An early development of the exponential dispersion models is often attributed to Tweedie [21], however a more substantial and systematic investigation of this class of distributions was documented by Jørgensen [22, 23]. In his Theory of dispersion models, Jørgensen [24] writes that the main raison d’étre for the dispersion models is to serve as error distributions for generalized linear models, introduced by Nelder and Wedderburn [25]. Nowadays, EDMs play a prominent role in actuarial science and financial mathematics. This can be explained by the high level of generality that they enable in the context of statistical inference for widely popular distribution functions, such as normal, gamma, inverse Gaussian, stable, and many others. The specificity characterizing statistical modeling of actuarial subjects is that the underlying distributions mostly have nonnegative support, and many EDM members possess this important phenomenon, (for a formal definition of the EDMs, as well as for a brief review of some technical facts used in the sequel, cf., the appendix).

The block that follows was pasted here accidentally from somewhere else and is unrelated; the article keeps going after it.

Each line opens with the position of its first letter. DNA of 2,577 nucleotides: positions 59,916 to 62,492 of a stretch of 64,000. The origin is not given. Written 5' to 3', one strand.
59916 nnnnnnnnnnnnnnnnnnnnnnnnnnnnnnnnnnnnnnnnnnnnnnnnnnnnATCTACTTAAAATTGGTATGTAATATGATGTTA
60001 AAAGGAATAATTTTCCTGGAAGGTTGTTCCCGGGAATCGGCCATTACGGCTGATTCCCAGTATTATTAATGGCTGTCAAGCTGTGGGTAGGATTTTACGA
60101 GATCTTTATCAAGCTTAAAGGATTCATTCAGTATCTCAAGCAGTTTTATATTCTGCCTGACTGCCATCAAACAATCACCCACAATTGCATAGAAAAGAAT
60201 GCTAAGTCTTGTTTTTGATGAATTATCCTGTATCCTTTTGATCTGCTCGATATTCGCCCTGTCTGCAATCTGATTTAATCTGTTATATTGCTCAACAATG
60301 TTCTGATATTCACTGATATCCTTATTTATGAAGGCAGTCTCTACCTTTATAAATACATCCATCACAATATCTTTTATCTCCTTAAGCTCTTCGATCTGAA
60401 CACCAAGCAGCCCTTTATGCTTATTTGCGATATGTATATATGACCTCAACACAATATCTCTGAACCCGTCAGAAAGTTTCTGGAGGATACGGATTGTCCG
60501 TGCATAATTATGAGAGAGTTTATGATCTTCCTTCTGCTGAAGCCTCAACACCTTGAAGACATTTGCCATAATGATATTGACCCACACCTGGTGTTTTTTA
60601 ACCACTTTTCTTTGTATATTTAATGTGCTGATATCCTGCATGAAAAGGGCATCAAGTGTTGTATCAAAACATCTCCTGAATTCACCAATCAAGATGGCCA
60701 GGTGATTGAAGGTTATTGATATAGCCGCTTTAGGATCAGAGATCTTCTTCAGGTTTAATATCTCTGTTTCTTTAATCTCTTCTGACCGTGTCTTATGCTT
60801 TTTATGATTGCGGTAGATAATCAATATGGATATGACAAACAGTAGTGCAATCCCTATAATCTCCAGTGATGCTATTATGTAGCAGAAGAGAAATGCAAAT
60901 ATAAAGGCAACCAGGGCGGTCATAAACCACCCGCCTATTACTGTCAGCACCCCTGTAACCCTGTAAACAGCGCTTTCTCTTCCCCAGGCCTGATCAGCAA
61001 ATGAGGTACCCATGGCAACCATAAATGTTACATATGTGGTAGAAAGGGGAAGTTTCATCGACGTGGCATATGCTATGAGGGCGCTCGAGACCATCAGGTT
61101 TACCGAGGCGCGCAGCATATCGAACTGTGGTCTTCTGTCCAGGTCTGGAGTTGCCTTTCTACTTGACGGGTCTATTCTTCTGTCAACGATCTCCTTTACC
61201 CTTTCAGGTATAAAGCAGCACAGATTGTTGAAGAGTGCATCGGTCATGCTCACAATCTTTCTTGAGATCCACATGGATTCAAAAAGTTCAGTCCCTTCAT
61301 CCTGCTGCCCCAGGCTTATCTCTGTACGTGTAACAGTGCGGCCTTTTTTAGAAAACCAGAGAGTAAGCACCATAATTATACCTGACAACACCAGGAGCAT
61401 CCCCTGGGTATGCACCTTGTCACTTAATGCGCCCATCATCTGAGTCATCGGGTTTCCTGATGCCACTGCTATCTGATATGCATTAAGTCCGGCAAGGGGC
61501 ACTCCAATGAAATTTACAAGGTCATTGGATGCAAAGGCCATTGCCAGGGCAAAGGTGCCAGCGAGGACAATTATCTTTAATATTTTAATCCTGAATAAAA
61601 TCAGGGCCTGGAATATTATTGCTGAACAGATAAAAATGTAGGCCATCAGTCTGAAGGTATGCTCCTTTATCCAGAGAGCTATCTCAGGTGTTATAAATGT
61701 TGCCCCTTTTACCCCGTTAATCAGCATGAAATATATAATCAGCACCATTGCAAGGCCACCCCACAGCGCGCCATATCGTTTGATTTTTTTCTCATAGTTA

We are now in a position to evaluate the limited TSD risk measure in the framework of the EDMs. Recall that, for 0<𝑞<𝑝<1, we denote by (𝑥𝑞,𝑥𝑝) an arbitrary layer having “attachment point” 𝑥𝑞 and width Δ𝑞,𝑝. Also, let𝑥𝑞,𝑥𝑝=𝜕;𝜃,𝜆𝐹𝑥𝜕𝜃log𝑝𝑥;𝜃,𝜆𝐹𝑞;𝜃,𝜆(3.1) denote the generalized layer-based hazard function, such that𝑥𝑞,𝑥1=𝜕;𝜃,𝜆𝜕𝜃log𝐹𝑥𝑞𝑥;𝜃,𝜆=𝑞,𝑥;𝜃,𝜆0,𝑥𝑝𝜕;𝜃,𝜆=𝜕𝜃log𝐹𝑥𝑝𝑥;𝜃,𝜆=𝑝,;𝜃,𝜆(3.2) and thus𝑥𝑞,𝑥𝑝=;𝜃,𝜆𝐹𝑥𝑞;𝜃,𝜆𝐹𝑥𝑞;𝜃,𝜆𝐹𝑥𝑝𝑥;𝜃,𝜆𝑞;𝜃,𝜆𝐹𝑥𝑝;𝜃,𝜆𝐹𝑥𝑞;𝜃,𝜆𝐹𝑥𝑝𝑥;𝜃,𝜆𝑝.;𝜃,𝜆(3.3)

The next theorem derives expressions for the limited TCE risk measure, which is a natural precursor to deriving the limited TSD.

Theorem 3.1. Assume that the natural exponential family (NEF) which generates EDM is regular or at least steep (cf. [24, page 48]). Then the limited TCE risk measure (i)for the reproductive EDM𝑌ED(𝜇,𝜎2) is given by LTCE𝑞,𝑝[𝑌]=𝜇+𝜎2𝑥𝑞,𝑥𝑝;𝜃,𝜆(3.4) and(ii)for the additive EDM𝑋ED(𝜃,𝜆) is given by LTCE𝑞,𝑝[𝑋]=𝜆𝜅𝑥(𝜃)+𝑞,𝑥𝑝.;𝜃,𝜆(3.5)

Proof. We prove the reproductive case only, since the additive case follows in a similar fashion. By the definition of the limited TCE, we have that LTCE𝑞,𝑝[𝑌]=𝐹𝑦𝑞𝐄𝑌𝑌>𝑦𝑞𝐹𝑦𝑝𝐄𝑌𝑌>𝑦𝑝𝐹𝑦𝑝𝑦𝐹𝑞.(3.6) Further, following Landsman and Valdez [16], it can be shown that for every 0<𝑞<1, we have that 𝐄𝑌𝑌>𝑦𝑞=𝜇+𝜎2𝑦𝑞,;𝜃,𝜆(3.7) which then, employing (3.1) and (3.3), yields LTCE𝑞,𝑝[𝑌]=𝐹𝑦𝑞;𝜃,𝜆𝜇+𝜎2𝑦𝑞;𝜃,𝜆𝐹𝑦𝑝;𝜃,𝜆𝜇𝜎2𝑦𝑝;𝜃,𝜆𝐹𝑦𝑞;𝜃,𝜆𝐹𝑦𝑝;𝜃,𝜆=𝜇+𝜎2𝑦𝑞,𝑦𝑝;𝜃,𝜆(3.8) and hence completes the proof.